The Country Music Hall of Fame has selected Hank Williams Jr., Marty Stuart and songwriter Dean Dillon as this year’s trio of inductees, it was announced Wednesday morning by the Country Music Association.
Of all the Hall of Fame announcements in recent years, this particular crop may get even louder whoops and hollers than most from fans and insiders. Williams is being inducted in the “veterans era artist” category, Stuart was named in the “modern era artist” division and Dillon was selected in the “songwriter” category. (The hall awards someone from the latter profession every third year, rotating it with “non-performer” and “recording and/or touring musician” categories.)
Although absolutely no one will doubt the worthiness of Stuart and Dillon or suggest that their appointments came a moment too soon, Williams, 71, will no doubt be the most talked about inductee in many years, largely because so many fans considered him overlooked in previous years. Williams’ recording career and legacy of hits dates back to 1964, and some had wondered if his mercurial nature had rendered him too controversial for the hall. But his rowdy friends will be coming over to the hall’s rotunda in droves to see his plaque soon enough.
The singer alluded to the idea that the award might have been a while in coming while expressing gracious thanks in an emotional statement.
“Bocephus has been eyeing this one for awhile,” Williams said. “It’s a bright spot during a difficult year.” (Pandemic aside, the singer suffered tragedy in June when his daughter, Katherine Williams-Dunning, died in a car crash.)
“I have been making Top 10 records for 56 years,” Williams continued. “I fell off a mountain and tried to reinvent myself as a truly individual artist and one who stepped out of the shadows of a very famous man… one of the greatest. I’ve got to thank all those rowdy friends who, year after year, still show up for me. It’s an honor to carry on this family tradition.” (His father was inducted into the hall in 1987.) “It is much appreciated.”
Stuart has enjoyed a particularly high profile lately after having been one of the clear stars of Ken Burns’ “Country Music” series. Stuart is one of the form’s foremost historians as well as one of its stars, and might be the one country music singer who would be completely capable of switching gears to run and program the Country Hall of Fame himself on a moment’s notice.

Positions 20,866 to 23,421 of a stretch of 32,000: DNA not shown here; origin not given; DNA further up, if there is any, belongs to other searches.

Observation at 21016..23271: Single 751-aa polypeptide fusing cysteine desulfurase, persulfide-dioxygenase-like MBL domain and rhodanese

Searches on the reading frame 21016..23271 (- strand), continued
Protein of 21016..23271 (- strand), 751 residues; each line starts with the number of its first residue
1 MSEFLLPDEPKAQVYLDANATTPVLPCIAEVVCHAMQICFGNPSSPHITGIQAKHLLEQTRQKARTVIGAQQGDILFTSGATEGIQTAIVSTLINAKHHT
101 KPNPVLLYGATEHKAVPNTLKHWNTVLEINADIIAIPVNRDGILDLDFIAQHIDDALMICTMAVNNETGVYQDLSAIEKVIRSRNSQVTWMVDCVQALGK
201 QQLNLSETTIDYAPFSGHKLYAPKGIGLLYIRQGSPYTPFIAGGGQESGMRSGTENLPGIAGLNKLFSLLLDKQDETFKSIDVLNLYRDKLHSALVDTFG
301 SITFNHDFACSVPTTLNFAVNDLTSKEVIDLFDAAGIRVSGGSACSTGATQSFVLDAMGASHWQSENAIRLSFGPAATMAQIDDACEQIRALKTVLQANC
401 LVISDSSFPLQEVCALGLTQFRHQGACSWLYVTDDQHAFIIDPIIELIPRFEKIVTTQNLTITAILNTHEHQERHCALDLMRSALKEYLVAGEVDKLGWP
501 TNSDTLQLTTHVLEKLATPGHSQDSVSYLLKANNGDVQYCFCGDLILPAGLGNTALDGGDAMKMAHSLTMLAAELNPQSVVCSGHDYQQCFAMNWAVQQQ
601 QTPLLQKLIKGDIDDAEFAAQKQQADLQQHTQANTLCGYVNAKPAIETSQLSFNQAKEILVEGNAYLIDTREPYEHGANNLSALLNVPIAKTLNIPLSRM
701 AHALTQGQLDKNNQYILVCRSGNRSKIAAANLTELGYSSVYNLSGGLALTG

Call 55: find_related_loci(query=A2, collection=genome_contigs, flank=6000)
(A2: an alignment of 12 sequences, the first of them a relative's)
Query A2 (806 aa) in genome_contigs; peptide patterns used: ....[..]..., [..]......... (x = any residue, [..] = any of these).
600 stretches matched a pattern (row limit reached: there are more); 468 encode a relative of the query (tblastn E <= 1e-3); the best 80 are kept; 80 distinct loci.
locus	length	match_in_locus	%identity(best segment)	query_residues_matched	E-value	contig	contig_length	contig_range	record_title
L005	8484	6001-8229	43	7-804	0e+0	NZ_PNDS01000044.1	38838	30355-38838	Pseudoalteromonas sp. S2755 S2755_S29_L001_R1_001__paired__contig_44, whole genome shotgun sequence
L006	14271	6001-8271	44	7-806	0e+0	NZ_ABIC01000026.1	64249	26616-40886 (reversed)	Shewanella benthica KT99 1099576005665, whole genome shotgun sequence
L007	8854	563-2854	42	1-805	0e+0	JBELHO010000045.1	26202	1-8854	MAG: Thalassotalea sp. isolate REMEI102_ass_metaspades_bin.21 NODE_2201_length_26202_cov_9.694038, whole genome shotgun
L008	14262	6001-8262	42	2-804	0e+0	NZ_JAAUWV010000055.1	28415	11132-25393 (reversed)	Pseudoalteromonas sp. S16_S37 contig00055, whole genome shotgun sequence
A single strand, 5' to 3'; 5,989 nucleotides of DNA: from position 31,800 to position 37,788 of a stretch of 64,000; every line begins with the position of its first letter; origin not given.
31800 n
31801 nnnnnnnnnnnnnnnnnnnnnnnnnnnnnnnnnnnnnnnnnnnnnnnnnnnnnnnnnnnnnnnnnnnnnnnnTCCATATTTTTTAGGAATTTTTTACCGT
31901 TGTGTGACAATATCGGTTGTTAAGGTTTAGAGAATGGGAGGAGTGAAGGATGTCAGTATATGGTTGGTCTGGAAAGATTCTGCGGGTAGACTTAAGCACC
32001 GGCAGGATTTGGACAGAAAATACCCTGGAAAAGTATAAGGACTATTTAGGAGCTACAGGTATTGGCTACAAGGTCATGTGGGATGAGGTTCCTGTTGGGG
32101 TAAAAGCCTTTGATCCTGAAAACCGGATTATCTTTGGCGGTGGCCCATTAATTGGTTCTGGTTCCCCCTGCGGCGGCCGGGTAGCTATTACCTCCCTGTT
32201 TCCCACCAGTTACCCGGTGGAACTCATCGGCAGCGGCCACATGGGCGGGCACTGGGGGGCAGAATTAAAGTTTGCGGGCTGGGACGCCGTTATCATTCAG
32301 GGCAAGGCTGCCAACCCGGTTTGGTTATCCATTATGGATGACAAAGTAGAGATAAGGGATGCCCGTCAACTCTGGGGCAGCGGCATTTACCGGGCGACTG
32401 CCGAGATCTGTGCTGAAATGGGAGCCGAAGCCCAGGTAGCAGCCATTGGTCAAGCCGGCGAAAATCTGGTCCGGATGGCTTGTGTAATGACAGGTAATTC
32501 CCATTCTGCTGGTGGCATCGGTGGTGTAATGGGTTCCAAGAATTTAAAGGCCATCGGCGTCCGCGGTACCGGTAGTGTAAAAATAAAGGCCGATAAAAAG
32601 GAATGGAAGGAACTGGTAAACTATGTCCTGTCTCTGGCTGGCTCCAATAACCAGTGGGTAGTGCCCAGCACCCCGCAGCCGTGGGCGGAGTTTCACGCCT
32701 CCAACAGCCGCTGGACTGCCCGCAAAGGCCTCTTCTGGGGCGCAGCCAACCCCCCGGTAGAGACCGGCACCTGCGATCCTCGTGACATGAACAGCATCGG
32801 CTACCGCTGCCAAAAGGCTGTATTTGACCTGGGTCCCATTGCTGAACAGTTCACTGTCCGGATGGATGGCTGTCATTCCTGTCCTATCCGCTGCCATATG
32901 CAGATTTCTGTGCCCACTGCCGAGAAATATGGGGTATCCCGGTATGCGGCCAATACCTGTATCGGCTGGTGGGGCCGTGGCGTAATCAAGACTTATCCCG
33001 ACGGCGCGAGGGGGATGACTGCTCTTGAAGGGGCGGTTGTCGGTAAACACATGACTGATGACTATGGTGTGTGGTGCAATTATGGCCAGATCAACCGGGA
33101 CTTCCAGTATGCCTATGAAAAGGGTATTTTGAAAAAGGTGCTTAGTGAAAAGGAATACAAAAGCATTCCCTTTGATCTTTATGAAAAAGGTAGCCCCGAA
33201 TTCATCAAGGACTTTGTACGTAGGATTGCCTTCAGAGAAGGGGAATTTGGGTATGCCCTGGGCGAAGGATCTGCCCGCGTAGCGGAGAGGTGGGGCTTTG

“It is the ultimate honor in country music,” Stuart said in a statement. “I’m so honored to be included in this class and I’m honored to be included alongside Hank Jr. and Dean Dillon. I love those people. To be officially inducted into the Country Music Hall of Fame is beyond words. I’m usually not at a loss for words.”
Dillon is among the most revered of country songwriters, living or dead, and is most famous for a long association with George Strait that has included that superstar alone recording more than 50 of his songs. (Among the Strait/Dillion catalog: hits like “Down and Out,” “Marina del Rey,” “The Chair,” “Nobody in His Right Mind Would Have Left Her,” “Ocean Front Property,” “Famous Last Words of a Fool,” “If I Know Me” and “Easy Come, Easy Go.”) This isn’t Dillon’s first major accolade in the genre; he was honored by BMI at a 2013 ceremony with an Icon award, an honor often given out to legendary singer-songwriters who are more of an everyday household name than he is.
“I was just speechless,” said Dillon. “Trying to soak in the words that I had just heard. My life flashed before my eyes. You could’ve knocked me over with a feather.”
“I couldn’t be more thrilled to welcome Dean, Marty and Hank Jr. into the unbroken circle and honor this revered milestone,” said Sarah Trahern, the CMA’s CEO. “I’m sad we can’t toast this year’s class in person at the Country Music Hall of Fame, but I hope this news can bring some joy and cause for celebration during this time that our world has turned upside down. In particular, our hearts are with Hank and his family following the recent loss of his daughter, Katherine.”
Said Kyle Young, CEO of the Country Music Hall of Fame and Museum, “In this, the most exclusive of music halls of fame, we now have three new deserving members. One is the son of one of American music’s greatest masters who became a self-made master of his own. One is a child of tough-town Mississippi who became a force for togetherness, inclusion and righteous musicality. And the third is an East Tennessee kid who triumphed over a hard youth to write words and melodies that have enriched us all. In a year of turmoil, strife and dissent, this announcement is something all of us can cheer.”
Unlike the Rock & Roll Hall of Fame, which has eight inductees this year, the Country Hall has continued to risk erring on the side of judiciousness with just three, Especially with one of those three slots always earmarked for a non-“star,” the hall’s nominating committee has a backlog of candidates that virtually everyone in the business would consider worthy and generates a high degree of anticipation about the few selectees each year.
Last year’s honorees were Brooks & Dunn, Ray Stevens and Jerry Bradley were honored. Their induction ceremony took place last October — a date that s unlikely to be repeated this year, due to the pandemic. The hall said that news about the traditional medallion ceremony for 2020’s crop would come at a later date.